- 2018 Posts

  1. Caregiver Specialist Heather Resnick on Caregiver Support
  2. Grandparents Raising Grandchildren
  3. Guardianship
  4. Center Launches North Shore Senior Options
  5. On Blindness, Alzheimer's and Love
  6. Shared Vision: Winnetka Congregational Church Woman's Society Benevolence Committee
  7. Protecting Seniors and Adults with Disabilities: Adult Protective Services
  8. A Jack of All Trades: Al Davis
  9. Family Tradition: Gone Fishin'
  10. Dedicated Volunteer: Fern Kamen
  11. Generous Soul: Mitchell Slotnick
  12. Assessing the Older Adult Members of your Family
  13. Giving Back: Fay Goldblatt
  14. Adult Protective Services (APS) Program Benefits from Shamrock Shindig
  15. Humble Beginnings: Bobbi Halloran

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Social Connections are a Key to Successful Aging

June 04, 2015

By Mary Staackmann, Director of Lifelong Learning 


After people retire, their social networks may shrink. Many people form their identity and social network around their work life, as they regularly see peers at work or belong to professional networking groups. When that ends, the effects of this change can be unexpected for many, and individuals may start to search for new social connections.

North Shore Senior Center is one of the many community organizations to which people in this stage of life can turn to connect with others and find friends and support.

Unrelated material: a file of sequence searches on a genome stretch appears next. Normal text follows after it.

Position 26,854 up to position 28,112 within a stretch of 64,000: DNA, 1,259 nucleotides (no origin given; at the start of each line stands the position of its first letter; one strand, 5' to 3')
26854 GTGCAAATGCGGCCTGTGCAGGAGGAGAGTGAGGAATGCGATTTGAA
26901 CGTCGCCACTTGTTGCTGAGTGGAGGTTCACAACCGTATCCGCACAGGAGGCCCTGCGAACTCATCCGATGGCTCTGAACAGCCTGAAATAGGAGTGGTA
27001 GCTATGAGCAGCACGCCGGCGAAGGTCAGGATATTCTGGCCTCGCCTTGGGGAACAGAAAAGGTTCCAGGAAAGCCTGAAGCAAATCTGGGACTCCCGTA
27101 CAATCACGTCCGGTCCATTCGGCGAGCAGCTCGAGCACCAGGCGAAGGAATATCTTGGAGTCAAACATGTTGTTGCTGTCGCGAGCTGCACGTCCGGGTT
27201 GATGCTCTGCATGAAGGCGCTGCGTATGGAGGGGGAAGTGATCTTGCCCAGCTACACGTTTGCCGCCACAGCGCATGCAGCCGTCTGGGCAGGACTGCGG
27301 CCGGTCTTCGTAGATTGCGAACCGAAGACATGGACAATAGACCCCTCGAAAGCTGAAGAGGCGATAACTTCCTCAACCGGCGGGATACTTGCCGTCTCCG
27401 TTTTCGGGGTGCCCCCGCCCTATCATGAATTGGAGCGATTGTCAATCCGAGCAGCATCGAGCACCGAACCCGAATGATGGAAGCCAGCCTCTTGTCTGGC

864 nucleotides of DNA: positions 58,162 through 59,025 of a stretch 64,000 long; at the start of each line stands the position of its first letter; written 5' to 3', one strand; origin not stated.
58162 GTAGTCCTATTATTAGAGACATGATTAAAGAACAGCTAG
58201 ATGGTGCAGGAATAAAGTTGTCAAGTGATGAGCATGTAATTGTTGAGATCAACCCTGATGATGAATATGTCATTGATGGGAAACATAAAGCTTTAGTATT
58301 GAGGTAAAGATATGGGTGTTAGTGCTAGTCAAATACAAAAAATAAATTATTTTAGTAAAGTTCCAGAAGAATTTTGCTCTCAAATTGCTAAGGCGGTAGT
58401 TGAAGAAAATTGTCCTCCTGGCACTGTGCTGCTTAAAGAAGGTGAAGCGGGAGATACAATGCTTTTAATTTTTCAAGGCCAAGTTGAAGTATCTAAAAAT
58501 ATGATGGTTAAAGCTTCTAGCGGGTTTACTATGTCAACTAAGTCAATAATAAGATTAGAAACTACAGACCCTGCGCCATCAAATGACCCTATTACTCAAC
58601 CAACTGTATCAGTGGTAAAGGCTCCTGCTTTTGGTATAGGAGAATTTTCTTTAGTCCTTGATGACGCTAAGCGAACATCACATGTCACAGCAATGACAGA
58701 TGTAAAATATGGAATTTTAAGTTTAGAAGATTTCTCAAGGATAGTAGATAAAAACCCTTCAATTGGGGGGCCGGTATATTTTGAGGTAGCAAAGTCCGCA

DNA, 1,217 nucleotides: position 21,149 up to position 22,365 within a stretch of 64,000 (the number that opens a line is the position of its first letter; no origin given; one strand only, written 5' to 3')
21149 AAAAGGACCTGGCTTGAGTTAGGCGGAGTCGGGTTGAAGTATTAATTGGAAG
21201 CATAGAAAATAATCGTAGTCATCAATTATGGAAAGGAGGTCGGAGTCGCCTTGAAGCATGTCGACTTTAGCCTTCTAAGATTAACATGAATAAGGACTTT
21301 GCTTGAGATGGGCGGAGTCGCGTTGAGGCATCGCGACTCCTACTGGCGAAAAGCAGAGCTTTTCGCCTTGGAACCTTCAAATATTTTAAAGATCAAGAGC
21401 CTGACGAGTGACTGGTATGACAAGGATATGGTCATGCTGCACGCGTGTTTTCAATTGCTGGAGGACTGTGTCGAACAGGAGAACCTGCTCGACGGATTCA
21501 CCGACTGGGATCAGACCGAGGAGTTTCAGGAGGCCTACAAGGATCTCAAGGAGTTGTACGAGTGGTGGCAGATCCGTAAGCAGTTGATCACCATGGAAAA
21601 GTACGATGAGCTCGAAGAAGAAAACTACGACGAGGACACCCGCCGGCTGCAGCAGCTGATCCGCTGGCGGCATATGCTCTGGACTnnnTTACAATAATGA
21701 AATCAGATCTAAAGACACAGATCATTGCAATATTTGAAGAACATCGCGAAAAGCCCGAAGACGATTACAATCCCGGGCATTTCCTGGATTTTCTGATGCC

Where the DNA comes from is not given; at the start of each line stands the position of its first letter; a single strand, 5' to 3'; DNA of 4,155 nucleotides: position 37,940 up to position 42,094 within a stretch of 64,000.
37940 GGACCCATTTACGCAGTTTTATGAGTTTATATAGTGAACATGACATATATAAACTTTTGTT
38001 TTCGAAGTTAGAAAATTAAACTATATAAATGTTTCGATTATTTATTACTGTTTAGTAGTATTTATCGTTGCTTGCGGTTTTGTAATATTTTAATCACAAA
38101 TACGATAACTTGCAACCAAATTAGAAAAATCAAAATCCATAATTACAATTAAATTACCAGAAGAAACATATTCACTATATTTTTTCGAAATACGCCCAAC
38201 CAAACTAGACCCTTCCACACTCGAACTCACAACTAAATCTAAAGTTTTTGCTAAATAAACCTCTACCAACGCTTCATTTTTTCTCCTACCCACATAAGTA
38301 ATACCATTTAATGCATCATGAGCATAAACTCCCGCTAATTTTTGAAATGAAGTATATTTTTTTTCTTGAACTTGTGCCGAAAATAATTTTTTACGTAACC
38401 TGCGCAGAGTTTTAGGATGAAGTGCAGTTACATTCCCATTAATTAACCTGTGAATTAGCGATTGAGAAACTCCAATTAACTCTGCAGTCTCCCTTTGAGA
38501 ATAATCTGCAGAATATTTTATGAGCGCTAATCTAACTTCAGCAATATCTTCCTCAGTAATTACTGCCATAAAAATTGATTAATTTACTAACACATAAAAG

Social connection and the support we find through it have direct positive effects on health, and can also buffer some of the health-related effects of aging. A landmark 10-year study by the MacArthur Foundation, published in the book Successful Aging, underscored the importance of social connection to one’s well-being, showing that the more adults participate in social relationships, the better their overall health.

Relationships with others offer supportive behavior and are a key factor in helping people stay active and emotionally secure by allowing individuals to feel loved, esteemed, and cared for.

There is no “one-size-fits-all” in social connection, which can vary depending upon the person or the situation. You can connect by phone, in person, online, or in large group activities. And not all relationships need to be human relationships. Pets bring quite a few emotional and physical benefits to people as well. The key is that they participate in positive relationships.

There are a number of clubs and recreational groups at North Shore Senior Center that meet weekly in which members find new friends in people who share similar interests. These member-led groups organize around topics such as jazz, literature, or humanities, or activities like quilting, dining, or playing cards.

People also find new social relationships in our many educational classes and discussion groups. And everyone enjoys our big social events such as our concert and luncheon events. Coming up later this season is our Summer Celebration featuring the Banjo Buddies Dixieland Trio and a barbeque lunch! 


For more information, contact Lifelong Learning at 847.784.6030 or LifelongLearning@nssc.org